Are you currently a home-owner? Do you need to replace your shingles any time soon? If you do, you might have recently been asking yourself if you should just go with plain shingles (that typically have a 20 year warranty) or pay a little extra and get the metal roof (which can have a warranty of 75 years). What are the pros and cons of each, and which decision should you make? Let’s dig in!
Pros to a Standard Shingled Roof
- Looks good initially
- Low cost
- Still has a 20 year warranty
- Has been proven to work for many homes in the past
Cons of an Asphalt Shingled Roof
- Could curl, split or mold in less a year
- May need replacement or patch work in 12 years (depending on the quality purchased)
- Destroyed by multiple elements such as wind, hail, or fire
Pros of Metal Roofing
- Most have at least a 50 year warranty
- Adds resale value to your house
- Holds up in the elements (wind, hail, fire)
- Good for the environment – typically 100% recycled material
- Insurance discounts possible
- Energy Tax credits
- Savings in home heating and energy costs
Cons of Metal Roofing
- Higher cost than asphalt roofing
- Fairly new product with some unexpected defects
So there are the pros and cons of the asphalt and metal roofs. Now the question is, which type of shingling is truly best for you?
Choose Your Shingles
It’s fairly obvious that metal shingles will last longer, but at a higher expense you wonder if it’s really worth it? First of all, before we dig too deeply into the pros and cons, how much more expensive are the metal shingles? On average, metal shingles are twice as expensive at the regular asphalt shingles. So, if it was going to cost $7,500 to get your entire roof re-shingled with asphalt shingles, then it would cost $15,000 in order to go with the metal roof.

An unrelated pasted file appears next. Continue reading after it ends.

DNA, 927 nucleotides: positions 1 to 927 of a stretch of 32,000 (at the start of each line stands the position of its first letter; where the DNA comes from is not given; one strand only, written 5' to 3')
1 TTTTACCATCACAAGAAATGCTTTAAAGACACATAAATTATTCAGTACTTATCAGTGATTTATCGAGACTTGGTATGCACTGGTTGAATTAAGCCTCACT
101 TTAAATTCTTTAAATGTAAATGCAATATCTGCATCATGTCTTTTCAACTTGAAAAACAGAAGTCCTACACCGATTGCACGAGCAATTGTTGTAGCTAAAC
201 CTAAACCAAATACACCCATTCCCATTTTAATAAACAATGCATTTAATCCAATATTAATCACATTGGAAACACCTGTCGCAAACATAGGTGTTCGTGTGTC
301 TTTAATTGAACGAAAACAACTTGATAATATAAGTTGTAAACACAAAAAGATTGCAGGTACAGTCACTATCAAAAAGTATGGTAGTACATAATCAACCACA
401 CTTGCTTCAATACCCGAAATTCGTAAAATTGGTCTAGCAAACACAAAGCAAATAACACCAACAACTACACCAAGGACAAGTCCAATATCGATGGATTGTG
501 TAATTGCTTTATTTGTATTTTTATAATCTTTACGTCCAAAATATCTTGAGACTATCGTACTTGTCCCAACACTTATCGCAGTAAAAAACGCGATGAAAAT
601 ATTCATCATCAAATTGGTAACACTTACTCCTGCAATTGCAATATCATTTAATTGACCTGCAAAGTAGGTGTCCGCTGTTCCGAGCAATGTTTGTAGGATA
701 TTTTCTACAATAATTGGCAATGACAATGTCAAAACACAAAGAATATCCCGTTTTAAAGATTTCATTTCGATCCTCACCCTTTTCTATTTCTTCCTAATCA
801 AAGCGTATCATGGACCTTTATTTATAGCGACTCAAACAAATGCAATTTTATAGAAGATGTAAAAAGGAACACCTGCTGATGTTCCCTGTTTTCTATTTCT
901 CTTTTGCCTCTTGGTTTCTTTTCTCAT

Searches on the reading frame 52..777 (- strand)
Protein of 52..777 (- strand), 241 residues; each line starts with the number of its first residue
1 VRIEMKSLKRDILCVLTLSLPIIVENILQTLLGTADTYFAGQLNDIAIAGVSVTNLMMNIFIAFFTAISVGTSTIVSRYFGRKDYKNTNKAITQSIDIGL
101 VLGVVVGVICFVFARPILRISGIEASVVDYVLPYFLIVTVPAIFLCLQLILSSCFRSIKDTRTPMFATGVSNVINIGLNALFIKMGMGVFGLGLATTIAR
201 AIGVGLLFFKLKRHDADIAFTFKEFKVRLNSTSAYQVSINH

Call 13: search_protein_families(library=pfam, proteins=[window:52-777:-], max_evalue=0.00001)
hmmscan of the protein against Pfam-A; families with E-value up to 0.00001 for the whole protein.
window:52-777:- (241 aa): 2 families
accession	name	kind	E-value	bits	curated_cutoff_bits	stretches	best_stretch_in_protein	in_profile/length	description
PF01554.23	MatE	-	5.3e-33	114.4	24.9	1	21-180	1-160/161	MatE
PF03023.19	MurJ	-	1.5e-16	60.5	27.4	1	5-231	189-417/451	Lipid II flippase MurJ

How Long Will You Live in Your House?
If you are thinking about re-shingling, then you obviously own your own home (or you are about to purchase a home with a worn roof). So how long do you plan to live in your home? If you think you might only be there another couple of years, then I would lean toward spending the least amount of money possible. New owners will love the fact that the roof is fairly new. Whether it’s the highest quality roof or not isn’t going to sway them much into paying more dollars. The fact that it’s new is good enough.
If you plan to live in your house for the next 50 years, then I’d most likely lean toward the metal roofing. Not only do you get the longer warranty, but you’ll be saving on heating and cooling costs for those 50 years as well, not to mention the peace of mind you’ll have from knowing that you’ll never have to think about your roof again.
Are You Paying With Credit?
If you are paying for your new roof with credit, then you’ll want to keep the expenses as low as possible, otherwise you’ll be paying a ton of money toward interest, which will completely defeat the purpose of the cost savings in metal roofing!
Does It Fit the Style of Your House?
If you have a quaint, 1940’s bungalow house, a metal roof might not be the look that you’d like to go for. When making your decision, yes you should think about the environment, but also keep the buyers in mind too. If your house look unnatural and ugly, you’ll be losing money on the sale, not gaining.